For instance, if you primarily edit and create on a Windows PC but you need to view documents on non-Windows platforms, you'll probably do fine with Dropbox, a cloud-based storage application and service. Dropbox creates a folder on your system that you can share with other devices, using a Dropbox account you create. You can specify folders for sharing with other users, too. It's easy and simple. You get 2GB of free storage, but prices increase rapidly after that: The next tier is 50GB and costs $10 per month. (You can increase your free storage by referring other users.) Dropbox is great because it works across most platforms--I have Dropbox running on Mac OS, Windows 7, Windows Vista, iOS, and Android.
On Windows and Mac OS, Dropbox creates a folder that behaves just as any other data folder does, but any document you place in the Dropbox folder becomes available across all your Dropbox-enabled devices. Dropbox is an app on Android and iOS, but you still have access to all your files through the app; you can use it to read common formats (images, music, movies, Word/Excel/PowerPoint documents, PDFs, and so on), or send a file to another app that can better handle that file's format.
Another sharing tool is Live Mesh, which I mentioned previously in the section on browser-sync tools. Although it's more Windows-centric, Windows Live Mesh also runs on Macs. The only mobile devices it currently supports are Windows Phone 7 handsets, but Android and iOS clients are in development.
Creating and Editing Office Documents on the Go
What if you need to create and edit on multiple platforms? Even if you usually start your Microsoft Office documents on a desktop PC, sometimes you'll want to make changes when you're viewing them on a laptop, tablet, or smartphone.
Syncing related devices, such as a Windows Phone 7 handset and a Windows PC, is fairly straightforward. In that case you're likely running Office--and with tools such as Live Mesh or Dropbox, you can easily move documents back and forth. However, this arrangement assumes that you have client software running on both your PC and your mobile device.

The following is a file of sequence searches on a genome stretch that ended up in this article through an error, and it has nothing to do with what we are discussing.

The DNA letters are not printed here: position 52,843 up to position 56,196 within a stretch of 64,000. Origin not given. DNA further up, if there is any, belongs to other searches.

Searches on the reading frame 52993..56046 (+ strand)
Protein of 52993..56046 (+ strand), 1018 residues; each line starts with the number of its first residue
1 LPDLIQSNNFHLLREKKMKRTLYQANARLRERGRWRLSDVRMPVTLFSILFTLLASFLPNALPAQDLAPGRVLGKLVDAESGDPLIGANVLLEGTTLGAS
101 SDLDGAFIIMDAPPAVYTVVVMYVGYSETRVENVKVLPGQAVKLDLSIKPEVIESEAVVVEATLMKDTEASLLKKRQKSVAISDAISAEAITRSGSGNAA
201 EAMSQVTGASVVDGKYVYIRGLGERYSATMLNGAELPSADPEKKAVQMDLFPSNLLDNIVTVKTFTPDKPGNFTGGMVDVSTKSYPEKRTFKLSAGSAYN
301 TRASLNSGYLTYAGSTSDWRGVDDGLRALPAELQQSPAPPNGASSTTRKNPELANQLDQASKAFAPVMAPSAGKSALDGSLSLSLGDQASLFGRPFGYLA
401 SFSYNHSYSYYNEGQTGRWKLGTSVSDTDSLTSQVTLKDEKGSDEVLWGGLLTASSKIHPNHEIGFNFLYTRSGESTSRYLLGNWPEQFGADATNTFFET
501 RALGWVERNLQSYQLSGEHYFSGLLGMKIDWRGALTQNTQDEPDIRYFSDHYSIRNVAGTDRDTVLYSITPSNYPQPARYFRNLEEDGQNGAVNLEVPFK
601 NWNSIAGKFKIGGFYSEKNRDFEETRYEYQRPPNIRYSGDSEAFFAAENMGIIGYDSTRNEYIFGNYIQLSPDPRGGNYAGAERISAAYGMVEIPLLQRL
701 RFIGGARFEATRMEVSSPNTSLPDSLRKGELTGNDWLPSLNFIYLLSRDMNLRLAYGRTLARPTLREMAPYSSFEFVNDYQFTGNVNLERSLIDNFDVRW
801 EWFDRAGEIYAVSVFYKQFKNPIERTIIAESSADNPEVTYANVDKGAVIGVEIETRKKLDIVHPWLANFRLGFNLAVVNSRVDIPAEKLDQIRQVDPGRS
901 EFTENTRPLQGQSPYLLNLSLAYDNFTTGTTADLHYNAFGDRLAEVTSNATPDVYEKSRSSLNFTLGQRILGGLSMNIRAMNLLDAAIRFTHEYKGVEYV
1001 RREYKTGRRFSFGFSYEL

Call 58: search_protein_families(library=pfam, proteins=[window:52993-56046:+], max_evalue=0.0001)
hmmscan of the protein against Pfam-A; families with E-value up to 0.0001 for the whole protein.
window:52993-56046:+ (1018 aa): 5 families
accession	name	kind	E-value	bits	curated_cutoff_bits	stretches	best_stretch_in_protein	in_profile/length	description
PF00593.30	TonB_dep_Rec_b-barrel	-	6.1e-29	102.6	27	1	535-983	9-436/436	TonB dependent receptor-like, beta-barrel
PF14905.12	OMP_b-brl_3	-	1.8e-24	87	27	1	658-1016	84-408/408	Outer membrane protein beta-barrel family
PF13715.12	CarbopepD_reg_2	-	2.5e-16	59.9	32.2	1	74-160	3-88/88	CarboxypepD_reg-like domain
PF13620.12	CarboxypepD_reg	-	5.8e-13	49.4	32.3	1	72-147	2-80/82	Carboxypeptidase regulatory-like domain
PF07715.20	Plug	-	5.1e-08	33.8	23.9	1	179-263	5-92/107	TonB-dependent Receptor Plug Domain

If you have a mix of Mac OS, iOS, and Windows devices, you can still use Microsoft Office or Office-like tools. Versions of Office run on Mac OS and Windows, allowing easy document exchange. For instance, I have Mac Office 11 on the MacBook Air, Office 2010 for Windows on my desktop PCs, and Quickoffice HD on my iPad. (I don't have Quickoffice for the iPhone, because I use my phone mainly for browsing, not editing.) Quickoffice is also available for Android devices.
But you might not want to pay for client software on multiple systems--that can get expensive, fast. You can save money by sticking to a cloud-based office suite. The downside of such services, of course, is that if you aren't connected to the Internet, you don't have access to the apps. Also, if the cloud service itself is down, then none of your devices can use the service.
On the upside, using cloud-based services is cheaper than buying several office suites (at their most basic level, the services are usually free), and you can more easily share documents with other people.
The granddaddy of these services--in product maturity, if not age--is Google Docs. It's free for individual users; paid subscriptions, plus support, are offered for businesses.
Microsoft has a similar service called Office Live; it works well, but the individual apps are a little less elegant than Google Docs. Microsoft also provides Office 365, a paid version. Office 365 is a more-robust package for small businesses, integrating a host of client- and cloud-based applications, but it requires a per-user monthly subscription.
Overall, sharing and editing office documents is much easier today than it was even two years ago. Getting everything to flow in both directions seamlessly still takes a little time and effort. But document syncing is more powerful now, and it makes working across long distances much easier.
Syncing Contacts and Calendars
Of all the usage scenarios, this one may be the most difficult to deal with. But the problem itself is easier to parse when it comes to platforms. Business users often work with three devices: a desktop PC, a laptop, and a smartphone.
If you're running some flavor of Microsoft Office, syncing the calendar and contact manager on your PC with those on your smartphone has become a little easier: A number of iOS and Android tools can sync Office schedules and contacts with mobile devices.
On the iOS side, syncing is built in, though you do need to run iTunes. You have to sync your contacts and calendar on a per-device level, so if you have both an iPad and iPhone, you'll need to set them up individually.
Android gets a little tricky--on this platform, you need a third-party app to sync contacts and appointments with Outlook. One app I've found that works well is MyPhoneExplorer. You have to install both the MyPhoneExplorer app on your Android device and client software on your PC. The user interface is a little 20th century; once configured, however, the app seems to work well.
It's a Multiplatform World
Even if you religiously stick with one brand in order to minimize integration hassles, you may still need to work with other platforms. Fortunately, with the right tools it's not hard to ensure that all of your documents and devices integrate seamlessly.